Here's Why USATF Honoring World Rankings Would Be A Disaster

Earlier this week we published an opinion stating why it is a good thing for USATF to use time standards as the only means to guarantee a spot on the 2020 U.S. Olympic team. Our main reason was based on the fact that the new world rankings are unfair, but more importantly, the world rankings make the selection process even worse.

First, let’s look at the timeline of events.

June 28, 2020: End of U.S. Trials

July 1, 2020: Final world rankings published and IAAF accepts all athletes qualified via Olympic standard

July 2-5, 2020: IAAF to fill the remaining spots via world rankings 

Here are a few scenarios that illustrate why using world rankings as a qualifier could be problematic.

SCENARIO A:

Trials Top-4 Result:

1) ‘Runner A’ (Has The Olympic Time Standard)

2) ‘Runner B’ (Has The Olympic Time Standard)

3) ‘Runner C’ (Doesn’t Have The Olympic Standard, Is Ranked 100th)

4) ‘Runner D’ (Has The Olympic Time Standard)

USATF submits runners A, B, and C for consideration...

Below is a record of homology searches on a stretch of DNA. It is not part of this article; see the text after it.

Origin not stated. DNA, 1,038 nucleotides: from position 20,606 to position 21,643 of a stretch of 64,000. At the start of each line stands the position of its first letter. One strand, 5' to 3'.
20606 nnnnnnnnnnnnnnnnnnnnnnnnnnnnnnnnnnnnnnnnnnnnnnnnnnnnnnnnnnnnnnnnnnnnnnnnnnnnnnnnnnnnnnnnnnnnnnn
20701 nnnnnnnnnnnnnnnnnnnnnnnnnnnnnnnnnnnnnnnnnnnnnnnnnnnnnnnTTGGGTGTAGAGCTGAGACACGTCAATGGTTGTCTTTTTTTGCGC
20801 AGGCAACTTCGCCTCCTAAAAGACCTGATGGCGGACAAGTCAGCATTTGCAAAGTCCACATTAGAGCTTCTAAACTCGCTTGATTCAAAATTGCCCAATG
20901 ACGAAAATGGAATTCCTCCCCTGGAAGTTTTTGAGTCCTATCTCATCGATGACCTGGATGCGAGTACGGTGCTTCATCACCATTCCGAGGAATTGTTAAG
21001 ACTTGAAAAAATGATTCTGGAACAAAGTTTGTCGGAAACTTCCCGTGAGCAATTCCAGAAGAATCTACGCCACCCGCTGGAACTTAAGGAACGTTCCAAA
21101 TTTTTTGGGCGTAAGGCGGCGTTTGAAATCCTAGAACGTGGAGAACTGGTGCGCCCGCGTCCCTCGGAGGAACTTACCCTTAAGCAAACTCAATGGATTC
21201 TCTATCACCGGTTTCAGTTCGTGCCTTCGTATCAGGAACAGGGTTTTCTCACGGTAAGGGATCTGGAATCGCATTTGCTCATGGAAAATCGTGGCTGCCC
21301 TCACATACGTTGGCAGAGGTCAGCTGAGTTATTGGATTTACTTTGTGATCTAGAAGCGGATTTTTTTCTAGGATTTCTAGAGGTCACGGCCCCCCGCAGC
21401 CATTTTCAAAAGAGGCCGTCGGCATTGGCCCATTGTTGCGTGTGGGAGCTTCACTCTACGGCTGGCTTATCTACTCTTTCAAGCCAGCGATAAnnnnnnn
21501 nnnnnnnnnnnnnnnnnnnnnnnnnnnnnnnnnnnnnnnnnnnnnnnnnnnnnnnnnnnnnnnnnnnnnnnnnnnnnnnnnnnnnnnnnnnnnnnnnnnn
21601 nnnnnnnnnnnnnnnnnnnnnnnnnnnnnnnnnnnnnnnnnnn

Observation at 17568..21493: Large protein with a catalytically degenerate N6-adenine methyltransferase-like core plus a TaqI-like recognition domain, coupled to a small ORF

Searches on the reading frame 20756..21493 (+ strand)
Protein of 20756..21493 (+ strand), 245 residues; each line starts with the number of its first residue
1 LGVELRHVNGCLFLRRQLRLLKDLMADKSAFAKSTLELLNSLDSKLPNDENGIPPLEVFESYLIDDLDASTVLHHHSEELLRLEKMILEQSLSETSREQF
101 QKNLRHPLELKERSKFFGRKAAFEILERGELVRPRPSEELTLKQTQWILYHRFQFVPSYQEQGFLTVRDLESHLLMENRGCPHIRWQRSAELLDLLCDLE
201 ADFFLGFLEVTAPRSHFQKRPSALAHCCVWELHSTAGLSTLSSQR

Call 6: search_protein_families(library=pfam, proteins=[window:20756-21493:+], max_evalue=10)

After all non-declared athletes are removed from the Olympic field (something USATF will not know ahead of time), Runner C’s ranking is still outside the top 48, not making them eligible for selection. Runner D could have been selected on time, but will not be on the team. In this scenario, USATF only sends two athletes to the Olympics.

SCENARIO B:

Trials Top-4 Result:

1) ‘Runner A’ (Has The Olympic Time Standard)

2) ‘Runner B’ (Has The Olympic Time Standard)

3) ‘Runner C’ (Doesn’t Have The Olympic Standard, Is Ranked 100th)

4) ‘Runner D’ (Has The Olympic Time Standard)

USATF submits runners A, B, and D for consideration...

After all non-declared athletes are removed from the Olympic field (something USATF will not know ahead of time), Runner C’s ranking is inside the top 48, meaning they could have been selected. Runner C won't make the meet despite being eligible via world ranking and placing ahead of Runner D at the Olympic Trials.

SCENARIO C:

Trials Top-4 Result:

1) ‘Runner A’ (Has The Olympic Time Standard)

2) ‘Runner B’ (Has The Olympic Time Standard)

3) ‘Runner C’ (Doesn’t Have The Olympic Standard, Is Ranked 100th)

4) ‘Runner D’ (Doesn’t Have The Olympic Standard, Is Ranked 48th)

USATF submits runners A, B, and C for consideration...

After all non-declared athletes are removed from the Olympic field (something USATF will not know ahead of time), Runner C’s ranking is still outside the top 48, meaning they are rejected. Runner D could have been selected via their ranking, but was not submitted. In this scenario, USATF only sends two the Olympics.

SCENARIO D:

Trials Top-4 Result:

1) ‘Runner A’ (Has The Olympic Time Standard)

2) ‘Runner B’ (Has The Olympic Time Standard)

3) ‘Runner C’ (Doesn’t Have The Olympic Standard, Is Ranked 100th)

4) ‘Runner D’ (Doesn’t Have The Olympic Standard, Is Ranked 48th)

USATF submits runners A, B, and D for consideration...